Q:  Rollo, you said, is a sociopath and he’s not a very nice guy a lot of times. Is it hard to kind of get into that mindset?

Clive Standen:  It is tough. I mean it’s, you know, we have a lot of fun on Vikings as well and it sometimes can be hard to kind of pull yourself back from that when you’ve got a day where you’re playing Rollo and Rollo’s being Rollo. But we made a bit of a joke about it. There was, you know, people were very good at giving me my own space and they’d see when I was, you know, I was having to do something and I was having to get myself in the right mind frame for it and it became known as “Clive is giving you the deadeye.” Rather than the stinkeye. You know, people would be talking to me and, you know, Tadhg Murphy, one of the actors, would come up and going, “Clive’s giving you the deadeye. You know, I think you should just move on. He’s not really listening. He’s looking right through you.” You know, and they were very good at kind of knowing – to give you that time and space to play that.  But, you know, you have to go to a very dark place to play Rollo, I think, and it sometimes is tough. And, you know, he does do some questionable things, but you do have to find a way of loving the character you’re playing to be able to, you know, to access him.  And I don’t think he’s a bad person, so to speak, I think he does very questionable things and I think many people – we do things we’re embarrassed about and we also often do things that we automatically regret and would wish we could, you know, change time and change history, but we can’t. And I like to think that he’s capable of greatness, he’s just in his brother’s shadow.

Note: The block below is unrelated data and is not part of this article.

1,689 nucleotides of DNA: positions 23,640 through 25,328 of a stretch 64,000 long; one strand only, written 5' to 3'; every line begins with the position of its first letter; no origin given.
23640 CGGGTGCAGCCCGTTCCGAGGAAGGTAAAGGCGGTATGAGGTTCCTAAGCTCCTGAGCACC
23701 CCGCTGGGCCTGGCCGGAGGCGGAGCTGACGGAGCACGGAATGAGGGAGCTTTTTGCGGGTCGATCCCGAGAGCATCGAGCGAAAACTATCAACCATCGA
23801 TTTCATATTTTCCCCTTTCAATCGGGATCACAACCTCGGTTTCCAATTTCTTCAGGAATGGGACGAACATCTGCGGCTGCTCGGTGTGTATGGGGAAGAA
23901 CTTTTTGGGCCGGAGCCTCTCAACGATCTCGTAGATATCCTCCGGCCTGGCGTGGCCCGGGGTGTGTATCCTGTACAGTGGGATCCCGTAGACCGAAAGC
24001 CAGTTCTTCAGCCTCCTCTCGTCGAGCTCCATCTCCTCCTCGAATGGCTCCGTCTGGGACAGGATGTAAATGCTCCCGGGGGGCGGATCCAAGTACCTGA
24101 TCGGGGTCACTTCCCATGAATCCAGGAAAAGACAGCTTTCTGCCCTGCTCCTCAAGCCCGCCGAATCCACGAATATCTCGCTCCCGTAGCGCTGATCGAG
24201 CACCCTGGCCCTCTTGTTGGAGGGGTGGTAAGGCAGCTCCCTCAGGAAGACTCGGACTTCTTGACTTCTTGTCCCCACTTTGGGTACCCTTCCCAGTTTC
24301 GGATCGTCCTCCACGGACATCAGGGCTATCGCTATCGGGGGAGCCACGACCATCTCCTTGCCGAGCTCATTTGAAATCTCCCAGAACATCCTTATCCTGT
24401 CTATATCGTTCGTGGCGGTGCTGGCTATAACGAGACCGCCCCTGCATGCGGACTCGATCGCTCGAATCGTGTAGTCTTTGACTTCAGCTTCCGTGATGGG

Q:  You previously described yourself as a bit of a history nut. How much research did you put into the role before you started shooting?